OCCUPY, MARSHALL GANZ ASKED: Is it a moment and a movement? Either way, it's the fastest growing phenomenon on the left in decades. If we add that its thrust — not its tactics, necessarily, but its slogan "We are the 99 percent," which was a nifty way to formulate opposition to the prevailing plutocracy — almost instantly garnered supermajority support throughout the country, then there may not have been anything like Occupy since the late 19th century movements against the robber barons. In the course of a month of human events, Occupy has whipped up an incandescent compound of joy, anger, hope, and resolve that shows no signs of fading and many signs of spreading. Emotions are not a movement, but they are its absolute prerequisite. Emotions have come out in the open. As in the sign above, from Foley Square in lower Manhattan, October 5.
If this is a moment before the literal and figurative winters kick in, it's an extended moment — one heading into its second month of occupations, which seem to number a few hundred people apiece (or fewer: a reporter told me that Occupy Nashville started with nine). They have been joined, rhetorically, and not always seamlessly, by unions, Moveon.org, various lobbies and liberal-left groups, along with freelance members of the self-declared 99 percent, when they foray outward to public spaces like Foley Square and Times Square. On Oct. 15, Occupy Nashville mustered hundreds; Occupy Wall Street, many thousands in Times Square. Hundreds — or is it thousands? — of solidarity demonstrations around the world: whatever numbers you trot out today — numbers of cities, numbers of occupiers — will be obsolete before the first frost.
So what is a social movement? In part, it's the sense of a movement: a tissue of feelings, thoughts, perceptions, and images. The feelings get entwined and complicated. All kinds of relationships develop, evolve and conflict. The minute you think you've got a movement pinned down it morphs.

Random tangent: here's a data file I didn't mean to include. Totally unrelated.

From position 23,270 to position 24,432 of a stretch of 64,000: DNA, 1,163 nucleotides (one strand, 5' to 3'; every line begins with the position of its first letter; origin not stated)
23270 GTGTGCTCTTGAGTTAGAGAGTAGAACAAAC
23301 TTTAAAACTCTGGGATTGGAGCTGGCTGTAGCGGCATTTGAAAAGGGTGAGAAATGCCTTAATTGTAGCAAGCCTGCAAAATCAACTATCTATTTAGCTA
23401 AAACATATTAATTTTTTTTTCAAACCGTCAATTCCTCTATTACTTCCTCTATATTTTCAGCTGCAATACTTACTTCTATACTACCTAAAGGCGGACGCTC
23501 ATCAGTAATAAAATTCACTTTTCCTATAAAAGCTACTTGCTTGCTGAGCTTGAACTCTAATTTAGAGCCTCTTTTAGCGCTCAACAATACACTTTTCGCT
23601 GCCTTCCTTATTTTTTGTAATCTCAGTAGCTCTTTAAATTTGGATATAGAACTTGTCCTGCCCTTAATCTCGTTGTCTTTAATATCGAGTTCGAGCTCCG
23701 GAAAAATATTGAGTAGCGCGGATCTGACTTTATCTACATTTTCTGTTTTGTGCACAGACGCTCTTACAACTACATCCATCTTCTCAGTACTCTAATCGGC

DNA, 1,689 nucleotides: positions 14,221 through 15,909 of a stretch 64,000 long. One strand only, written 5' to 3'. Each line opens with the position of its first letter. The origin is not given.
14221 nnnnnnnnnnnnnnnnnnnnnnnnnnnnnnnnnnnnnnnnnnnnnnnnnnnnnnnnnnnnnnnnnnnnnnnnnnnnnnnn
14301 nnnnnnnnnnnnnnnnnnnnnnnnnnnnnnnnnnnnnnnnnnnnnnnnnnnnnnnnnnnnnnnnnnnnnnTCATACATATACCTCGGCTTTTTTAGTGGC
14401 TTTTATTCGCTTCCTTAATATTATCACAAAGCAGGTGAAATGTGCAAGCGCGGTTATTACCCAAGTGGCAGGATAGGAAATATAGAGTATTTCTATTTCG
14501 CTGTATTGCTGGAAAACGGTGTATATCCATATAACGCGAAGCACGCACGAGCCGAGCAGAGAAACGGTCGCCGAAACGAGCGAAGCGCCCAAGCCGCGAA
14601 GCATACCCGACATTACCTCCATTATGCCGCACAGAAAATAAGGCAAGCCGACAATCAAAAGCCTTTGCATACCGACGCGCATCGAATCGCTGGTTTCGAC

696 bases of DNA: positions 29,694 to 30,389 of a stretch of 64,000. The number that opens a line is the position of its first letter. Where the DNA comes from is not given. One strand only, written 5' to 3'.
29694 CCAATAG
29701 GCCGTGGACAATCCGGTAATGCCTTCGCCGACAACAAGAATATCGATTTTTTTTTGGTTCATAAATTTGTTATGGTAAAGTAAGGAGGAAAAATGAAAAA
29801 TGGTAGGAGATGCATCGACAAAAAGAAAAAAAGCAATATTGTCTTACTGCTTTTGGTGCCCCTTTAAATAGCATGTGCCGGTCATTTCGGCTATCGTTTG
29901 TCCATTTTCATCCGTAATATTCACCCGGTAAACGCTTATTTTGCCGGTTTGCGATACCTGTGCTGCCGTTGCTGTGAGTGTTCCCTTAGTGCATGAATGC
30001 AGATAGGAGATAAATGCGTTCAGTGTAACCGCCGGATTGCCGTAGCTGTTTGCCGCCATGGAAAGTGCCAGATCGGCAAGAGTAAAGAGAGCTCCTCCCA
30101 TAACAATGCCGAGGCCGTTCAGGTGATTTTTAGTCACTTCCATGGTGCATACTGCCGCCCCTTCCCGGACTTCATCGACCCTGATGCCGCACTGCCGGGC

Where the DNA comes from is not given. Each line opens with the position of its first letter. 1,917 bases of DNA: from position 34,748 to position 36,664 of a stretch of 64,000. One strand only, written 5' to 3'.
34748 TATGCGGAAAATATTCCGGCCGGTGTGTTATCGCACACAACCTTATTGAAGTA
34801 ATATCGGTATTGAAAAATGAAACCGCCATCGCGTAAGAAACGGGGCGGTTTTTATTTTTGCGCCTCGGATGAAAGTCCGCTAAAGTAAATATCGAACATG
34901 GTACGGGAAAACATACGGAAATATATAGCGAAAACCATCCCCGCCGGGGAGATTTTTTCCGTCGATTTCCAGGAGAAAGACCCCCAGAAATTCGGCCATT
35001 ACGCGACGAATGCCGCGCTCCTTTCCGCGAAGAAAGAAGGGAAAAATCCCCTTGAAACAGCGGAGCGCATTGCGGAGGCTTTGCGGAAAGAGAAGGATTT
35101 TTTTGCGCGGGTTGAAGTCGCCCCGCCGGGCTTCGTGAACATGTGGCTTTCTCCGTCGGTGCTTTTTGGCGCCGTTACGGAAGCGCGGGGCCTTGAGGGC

But a moment doesn't become a movement until it continues — becomes a force, or a combination of forces. Almost always, in order to continue, it has to create institutions. It needs organizations, because individuals enter, exit, change and falter; the spirit, to endure, requires social bodies, structures that can outlast individual cells.
But movement isn't a thing. It isn't, itself, an organization. It doesn't have officers or headquarters. It's a verb seeking to be a noun, yet fearful of hardening at the same time, for noun-things solidify, and anarchic energy afoot wants to be liquid, not so much a thing as a process: an ensemble of moving parts, very much in motion, each drawing upon the others and pressing upon them, each making their moves in the light of what others do, an ensemble of movement actors. There's the inner movement, the outer movement, the politicians, the opposition — and, never forget, the police. They can do ...read more